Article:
dk said...

Hi anon...It's a hand-crafted process - lol. I build the portfolio in a tracker, but also as a Stockcharts list. The SC list allows me to gather detailed data, though it's captured by hand.

Anonymous said...

OK thanks. I find your recent posts about the behavior of the IBD 100 very interesting. I'm always looking for an overall Market indicator. I usually can make big moves over weeks or months in a bull market but unfortunately give back 30-50% of the gains in a very short period of time when the market turns viciously on the IBD stocks. I'm always looking for a "Take some profits signal" that is somewhat reliable. I find it a very thin line between "Let your profits run" and "Take some profits".I notice you wrote the other day "WITHOUT FAIL" on your IBD 100 posts about when they fall hard the market soon follows. Is it safe to say that when you see one of these down days (what happened 7/24) you quickly raise serious amounts of cash? Do you sell most of your holdings? What types do you hold on to? Also, you mentioned that the China meltdown on 2/27 did not have such violent IBD 100 declines, but I don't see in the archives posts on that day. Can you post performance figures for that day so I can see how the IBD 100 performed on that day? sorry for such a long post, but your material is fascinatiNG to me. - JL

SAM said...


I came across your blog a couple of weeks ago and I find it very good. I have been watching the ratio of the Russell 1000 Growth Index to the Russell 1000 Value Index here in July. It has broken through it's downtrend line going back to 2003. It is well below the mean ratio of .9568 (going back to inception). I think this mixes well with your comments about the strength of biotech, etc. in recent days. This bodes well for the market if the ratio gains further traction.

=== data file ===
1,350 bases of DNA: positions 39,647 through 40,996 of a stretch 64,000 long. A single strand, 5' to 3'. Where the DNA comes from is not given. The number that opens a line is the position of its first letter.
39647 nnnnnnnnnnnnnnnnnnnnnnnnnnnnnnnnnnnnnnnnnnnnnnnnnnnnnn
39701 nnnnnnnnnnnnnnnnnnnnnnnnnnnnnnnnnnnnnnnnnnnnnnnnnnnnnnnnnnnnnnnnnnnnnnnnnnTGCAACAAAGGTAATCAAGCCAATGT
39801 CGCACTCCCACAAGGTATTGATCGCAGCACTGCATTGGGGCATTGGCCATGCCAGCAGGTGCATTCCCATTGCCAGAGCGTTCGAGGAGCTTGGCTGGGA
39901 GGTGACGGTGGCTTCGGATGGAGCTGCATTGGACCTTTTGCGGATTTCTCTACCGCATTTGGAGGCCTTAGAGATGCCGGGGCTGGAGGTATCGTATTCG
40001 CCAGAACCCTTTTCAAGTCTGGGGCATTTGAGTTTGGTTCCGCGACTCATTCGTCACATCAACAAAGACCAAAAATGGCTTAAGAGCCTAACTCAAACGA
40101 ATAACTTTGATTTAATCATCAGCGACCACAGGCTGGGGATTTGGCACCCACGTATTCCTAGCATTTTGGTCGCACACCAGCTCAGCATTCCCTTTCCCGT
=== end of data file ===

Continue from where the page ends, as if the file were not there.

Appreciate your work.

dk said...

JL...glad you enjoy the posts. I was ultra busy on a project back in Feb and wasn't posting then. However, the IBD100 had a horrendous day on Feb 27, down 5.8% on similar internals and distribution. However, unlike this selloff, there was scant follow-through. Right on cue, the market recovered at the 200-day and matched to new highs. This time has been different.

Regarding trades, I eat my own cooking. If you read between the lines, it's pretty clear what I'm up to. I watch volume very closely, and hold pullbacks in stocks if their volume is light, but (usually) sell on any distribution. Because of this, I was in 55% cash by Tuesday's close, opening trades in SKF and TWM as well. On Thursday's selloff my main portfolio ticked up 0.5%, reflecting the hedge. It's up today as well.

Hope this helps.

Sam...I too have noticed the shift from value to growth, which plays into the strength in tech that can be seen everywhere. After a 7-year hiatus, the next leadership cycle could easily prove to be technology.

Deborah said...

Good post...

I don't do the chart stuff although I am interested in learning more about it. I study the financial reports, but I think the chart stuff is probably good for telling you better entry and exits when you do find something you like.

Bullish Jim said...

Great analysis, dk.

I've noticed that the IBD 100 is basically a sector in and of itself. These stocks, which represent every imaginable industry, often have a tendency to move in tandem regardless of what their individual market sectors are doing. It's obviously partially due to the stocks all being high beta but that's not the whole story by any means. When a lot of these stocks bounce, they will obviously be a very good place to be. That said the bloodshed may not be over for them.

beam said...

A good proxy of IBD 100 is PowerShare DWA technical leaders portfolio PDP. This is a momentum index. Look at the following chart. Notice during March connection, it didn't close down 10MA. But this time it broke down both 10MA and 200MA quickly.

beam said...


Please change 200MA to 50MA in my previous post. Thanks.

dk said... sounds heretical to say now, but I invested for almost ten years without studying charts. I was a fundamentally-based investor, and only became interested in TA in the 90's. Fundamentals can take you a long way as an investor...but TA helps too!

bullish jim...yes, stocks with superb fundamentals tend to trade in similar ways...hard to say what's going to happen with this group if the pullback continues...

beam...thanks for the info on PDP. It's an interesting proxy for leadership, and as I'm sure you know tracks the Dorsey-Wright Technical Leaders Index. Here's a pdf of the Dorsey-Wright component stocks, which is a good watchlist. Lots of differences with the IBD100 though. Nice mention, beam...thanks.